Community Research and Development Information Service - CORDIS


As a result of the 1990 Environmental Protection Act, a coal burning customer may be faced with a statutory duty to comply with emission standards perhaps five times more stringent than before. It is hoped that good cyclone systems can limit emissions from most coal burning appliances to the standard now demanded for boilers up to 50 MW (nett thermal input). The purpose of this study is to investigate particularly the multicell cyclone system, since this type of arrestor is physically most appropriate to larger boilers. One method for enhancing the performance of all types of cyclones is flue gas blowdown, where a small percentage of the throughput flue gas is extracted from the cyclone, most frequently from the dust hopper but sometimes from the vortex outlet tube. This technique has been explored, both for its absolute improvement of performance, and also to find whether it might overcome the problem of hopper cross-talk suffered by multicell designs. A practical application of blowdown, retrofitted at an industrial coal customer site, is described. As a further tool for investigating multicell cyclone design and performance, a mechanistic computer model, termed CYCINT, has been derived specifically for axial entry cyclone cells.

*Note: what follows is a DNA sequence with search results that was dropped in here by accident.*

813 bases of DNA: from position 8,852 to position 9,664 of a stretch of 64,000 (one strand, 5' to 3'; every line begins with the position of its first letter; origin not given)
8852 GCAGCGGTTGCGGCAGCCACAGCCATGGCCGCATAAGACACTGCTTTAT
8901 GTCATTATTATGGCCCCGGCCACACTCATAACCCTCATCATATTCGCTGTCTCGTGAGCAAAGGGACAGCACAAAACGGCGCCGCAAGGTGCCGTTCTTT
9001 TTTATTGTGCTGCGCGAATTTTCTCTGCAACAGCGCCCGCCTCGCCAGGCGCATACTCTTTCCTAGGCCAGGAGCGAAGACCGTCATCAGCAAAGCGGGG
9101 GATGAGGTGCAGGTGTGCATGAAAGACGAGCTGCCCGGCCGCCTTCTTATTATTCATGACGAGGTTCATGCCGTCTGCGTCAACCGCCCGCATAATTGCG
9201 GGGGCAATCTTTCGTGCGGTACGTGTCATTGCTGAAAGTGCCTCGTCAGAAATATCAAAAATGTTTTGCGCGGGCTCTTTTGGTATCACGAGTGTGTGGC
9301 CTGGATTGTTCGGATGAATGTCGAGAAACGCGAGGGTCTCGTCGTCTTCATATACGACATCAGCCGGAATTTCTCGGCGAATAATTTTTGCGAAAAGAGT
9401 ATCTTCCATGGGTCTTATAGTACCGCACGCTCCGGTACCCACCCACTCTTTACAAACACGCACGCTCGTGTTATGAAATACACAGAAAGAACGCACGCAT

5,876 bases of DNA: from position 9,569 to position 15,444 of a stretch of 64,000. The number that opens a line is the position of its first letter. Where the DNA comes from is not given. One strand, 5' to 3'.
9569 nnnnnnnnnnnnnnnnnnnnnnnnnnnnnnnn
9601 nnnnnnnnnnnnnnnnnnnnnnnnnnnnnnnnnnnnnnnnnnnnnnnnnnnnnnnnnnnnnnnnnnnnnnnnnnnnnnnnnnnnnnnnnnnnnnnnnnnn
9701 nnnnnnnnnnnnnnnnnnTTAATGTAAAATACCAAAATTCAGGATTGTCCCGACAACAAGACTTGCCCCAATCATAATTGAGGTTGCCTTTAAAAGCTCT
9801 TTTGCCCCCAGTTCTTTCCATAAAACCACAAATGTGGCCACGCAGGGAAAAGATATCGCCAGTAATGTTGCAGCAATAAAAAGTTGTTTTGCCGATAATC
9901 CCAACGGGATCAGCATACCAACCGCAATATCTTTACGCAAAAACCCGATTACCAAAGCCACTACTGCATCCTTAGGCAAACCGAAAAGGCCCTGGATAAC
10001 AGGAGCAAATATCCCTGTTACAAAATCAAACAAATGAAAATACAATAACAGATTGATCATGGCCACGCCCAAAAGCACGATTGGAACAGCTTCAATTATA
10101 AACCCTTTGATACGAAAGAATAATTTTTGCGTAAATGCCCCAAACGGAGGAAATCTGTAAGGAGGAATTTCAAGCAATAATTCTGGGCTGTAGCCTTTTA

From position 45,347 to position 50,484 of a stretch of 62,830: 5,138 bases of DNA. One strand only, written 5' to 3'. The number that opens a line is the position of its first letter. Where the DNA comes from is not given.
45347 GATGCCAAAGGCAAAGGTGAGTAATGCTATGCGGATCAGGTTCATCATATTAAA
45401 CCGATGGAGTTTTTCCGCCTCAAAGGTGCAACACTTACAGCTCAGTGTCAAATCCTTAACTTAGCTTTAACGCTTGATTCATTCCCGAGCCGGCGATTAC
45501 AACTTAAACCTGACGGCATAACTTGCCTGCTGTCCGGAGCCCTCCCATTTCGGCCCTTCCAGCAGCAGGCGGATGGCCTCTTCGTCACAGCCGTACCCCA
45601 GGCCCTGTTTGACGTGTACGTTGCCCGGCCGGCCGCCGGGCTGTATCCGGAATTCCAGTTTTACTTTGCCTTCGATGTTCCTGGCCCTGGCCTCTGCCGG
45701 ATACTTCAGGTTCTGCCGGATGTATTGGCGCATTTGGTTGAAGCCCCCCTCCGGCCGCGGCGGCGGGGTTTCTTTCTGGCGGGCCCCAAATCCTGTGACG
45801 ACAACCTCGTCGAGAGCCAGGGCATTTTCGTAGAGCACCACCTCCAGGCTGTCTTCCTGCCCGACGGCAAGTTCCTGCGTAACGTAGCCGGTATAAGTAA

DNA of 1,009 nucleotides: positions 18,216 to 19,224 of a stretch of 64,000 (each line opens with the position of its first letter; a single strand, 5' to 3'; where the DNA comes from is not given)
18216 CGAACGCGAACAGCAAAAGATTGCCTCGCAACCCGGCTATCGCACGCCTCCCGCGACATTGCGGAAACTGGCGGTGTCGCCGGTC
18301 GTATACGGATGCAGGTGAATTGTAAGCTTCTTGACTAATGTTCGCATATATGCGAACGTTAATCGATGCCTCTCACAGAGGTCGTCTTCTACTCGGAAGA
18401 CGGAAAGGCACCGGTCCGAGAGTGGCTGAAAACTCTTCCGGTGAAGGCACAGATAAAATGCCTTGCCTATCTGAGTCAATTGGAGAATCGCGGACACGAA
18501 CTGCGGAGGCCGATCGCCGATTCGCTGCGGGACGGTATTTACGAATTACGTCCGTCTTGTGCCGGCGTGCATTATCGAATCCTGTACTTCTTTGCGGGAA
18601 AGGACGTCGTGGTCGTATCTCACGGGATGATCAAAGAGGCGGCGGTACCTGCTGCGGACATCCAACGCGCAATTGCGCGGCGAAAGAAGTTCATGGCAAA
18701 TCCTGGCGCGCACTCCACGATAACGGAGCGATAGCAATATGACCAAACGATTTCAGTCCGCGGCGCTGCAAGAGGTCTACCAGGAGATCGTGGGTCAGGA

Additional information

Authors: COAL RESEARCH ESTABLISHMENT, Coal Research Establishment, British Coal Corporation, Cheltenham (GB)
Bibliographic Reference: EUR 14269 EN (1992) 77 pp., MF, ECU 4, blow-up copy ECU 13.50
Availability: (2)
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